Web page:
The San Diego quarterback’s name was Philip, and the home team’s diminutive running back scored two touchdowns.
But Sunday night, the QB wasn’t Rivers, and the tiny rusher wasn’t Darren Sproles as Mission Valley hosted its first professional football game in 777 days. (But Chargers fans were present — with Bolts logos on tailgater tents, caps and other gear.)
The Fleet, wearing battleship gray and yellow, evened its Alliance of American Football record to 1-1 as it beat the winless Atlanta Legends 24-12 before an announced crowd of 20,000-plus (but an estimate of actually 9,000).
The game was closer than the score indicated, with all Fleet scoring coming on three Donny Hageman field goals (the longest being 46 yards) in the first three quarters. (Gamblers were happy as the Fleet covered its 9.5-point spread.)
The game was knotted 9-9 going into the final 15 minutes.
The Fleet had fallen behind 9-0 in a game aired live on Fox and the NFL Network. The rain was a nuisance, but didn’t dampen the San Diego crowd’s enthusiasm.
“I’m from Wisconsin and a couple of weeks ago it was minus-50 with the wind chill, so I’m not complaining,” Nelson told a league reporter.
Gardner scored on 8- and 7-yard runs in the fourth quarter with the score at 12-12. The Fleet couldn’t convert its two-point tries (no point-after-TDs are allowed in Alliance play. No kickoffs either.)
Nelson was 6-for-17 for 71 yards (and an interception) in the first half, but improved to 8-for-13 for another 71 yards in the second half.
“There’s a lot of things offensively to clean up, but that first victory definitely helps us going forward,” Nelson was quoted as saying. “It was long overdue as an offense. I definitely felt some emotions going into the game. We all kind of had some nerves there.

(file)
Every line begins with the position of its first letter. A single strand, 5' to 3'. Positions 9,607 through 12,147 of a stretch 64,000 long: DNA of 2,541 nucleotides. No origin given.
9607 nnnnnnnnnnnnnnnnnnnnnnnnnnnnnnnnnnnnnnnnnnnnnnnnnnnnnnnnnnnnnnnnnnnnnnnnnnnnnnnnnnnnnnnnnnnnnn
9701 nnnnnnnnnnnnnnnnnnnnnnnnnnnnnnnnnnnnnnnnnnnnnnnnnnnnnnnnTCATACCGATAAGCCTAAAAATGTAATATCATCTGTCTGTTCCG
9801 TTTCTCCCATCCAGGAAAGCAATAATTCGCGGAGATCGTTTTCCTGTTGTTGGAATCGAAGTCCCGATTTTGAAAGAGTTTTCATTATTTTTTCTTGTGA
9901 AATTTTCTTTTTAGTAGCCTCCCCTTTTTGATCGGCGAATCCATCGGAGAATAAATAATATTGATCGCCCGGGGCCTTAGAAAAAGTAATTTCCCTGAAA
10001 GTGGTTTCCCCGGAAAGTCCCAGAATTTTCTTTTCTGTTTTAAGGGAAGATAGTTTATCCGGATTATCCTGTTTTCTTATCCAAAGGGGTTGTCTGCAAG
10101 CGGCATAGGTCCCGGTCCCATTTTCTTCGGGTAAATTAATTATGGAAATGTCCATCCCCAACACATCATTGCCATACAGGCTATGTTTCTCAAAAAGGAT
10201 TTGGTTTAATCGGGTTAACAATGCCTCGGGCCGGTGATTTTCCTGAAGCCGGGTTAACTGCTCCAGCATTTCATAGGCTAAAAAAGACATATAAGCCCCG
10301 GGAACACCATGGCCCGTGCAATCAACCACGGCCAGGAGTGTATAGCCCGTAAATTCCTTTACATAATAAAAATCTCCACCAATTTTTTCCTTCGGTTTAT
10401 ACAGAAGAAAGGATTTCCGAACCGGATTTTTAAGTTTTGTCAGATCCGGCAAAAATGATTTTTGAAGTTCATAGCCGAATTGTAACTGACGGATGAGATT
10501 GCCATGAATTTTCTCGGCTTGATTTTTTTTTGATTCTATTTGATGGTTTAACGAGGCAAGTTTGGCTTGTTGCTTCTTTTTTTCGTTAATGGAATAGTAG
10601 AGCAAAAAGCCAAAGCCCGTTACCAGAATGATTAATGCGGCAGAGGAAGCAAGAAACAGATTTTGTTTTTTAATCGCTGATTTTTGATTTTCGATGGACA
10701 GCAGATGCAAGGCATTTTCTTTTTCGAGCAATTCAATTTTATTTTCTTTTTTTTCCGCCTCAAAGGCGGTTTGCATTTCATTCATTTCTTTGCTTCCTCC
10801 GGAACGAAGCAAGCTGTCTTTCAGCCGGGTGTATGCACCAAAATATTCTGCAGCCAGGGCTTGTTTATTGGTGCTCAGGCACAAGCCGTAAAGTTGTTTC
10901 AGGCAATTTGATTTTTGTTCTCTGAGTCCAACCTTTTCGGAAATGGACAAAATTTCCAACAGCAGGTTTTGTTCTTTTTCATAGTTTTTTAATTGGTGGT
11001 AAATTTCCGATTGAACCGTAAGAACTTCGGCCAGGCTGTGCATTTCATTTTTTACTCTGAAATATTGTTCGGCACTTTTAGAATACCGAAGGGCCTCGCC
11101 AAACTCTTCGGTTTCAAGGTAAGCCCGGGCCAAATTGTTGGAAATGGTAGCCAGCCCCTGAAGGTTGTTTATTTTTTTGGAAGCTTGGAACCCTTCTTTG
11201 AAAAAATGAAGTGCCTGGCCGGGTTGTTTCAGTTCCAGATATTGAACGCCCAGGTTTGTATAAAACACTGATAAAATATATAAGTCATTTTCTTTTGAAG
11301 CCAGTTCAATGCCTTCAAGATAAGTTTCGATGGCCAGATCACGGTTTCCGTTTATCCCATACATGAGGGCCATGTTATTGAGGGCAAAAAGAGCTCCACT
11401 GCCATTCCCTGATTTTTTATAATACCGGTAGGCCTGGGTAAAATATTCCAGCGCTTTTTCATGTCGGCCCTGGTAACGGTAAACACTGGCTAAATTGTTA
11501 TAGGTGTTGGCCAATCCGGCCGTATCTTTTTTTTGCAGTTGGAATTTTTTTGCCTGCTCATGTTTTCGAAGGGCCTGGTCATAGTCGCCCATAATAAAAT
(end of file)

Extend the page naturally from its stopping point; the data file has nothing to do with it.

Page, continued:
“But we settled in, and once we got rolling we were in a zone there.”
But Fleet head coach Mike Martz, the former St. Lous Rams coach, promised to have a word with QB Nelson about a play with 6:13 left in the third quarter.
That’s when Nelson, under pressure from the Legends defense, threw the ball backwards, over his shoulders, with no chance to see any receivers.
Tight end Gavin Escobar caught the ball out of bounds.
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Said Martz in the postgame press conference: “Yeah, we’re going to talk about that. We’re going to have a long discussion about that.”
Nelson would say: “I hope I don’t get cut. I was trying to throw that ball away. When I heard, ‘Pass completed,’ I was like, ‘OK, thank you, God. Next play.’ ’’
The Fleet was hoping to attract more than 30,000 fans and surpass the largest crowd during the Alliance of American Football’s first weekend of play.
However, with a temperature of 48 degrees, a 14 mph wind that made the wind-chill factor 42 degrees when the game began at 5:05 p.m. and rain during the game, the attendance was announced at 20,019.
The largest crowd of the four games during the AAF’s first weekend was 27,857 at San Antonio’s Alamodome for the Commanders 15-6 victory over the Fleet Feb. 9.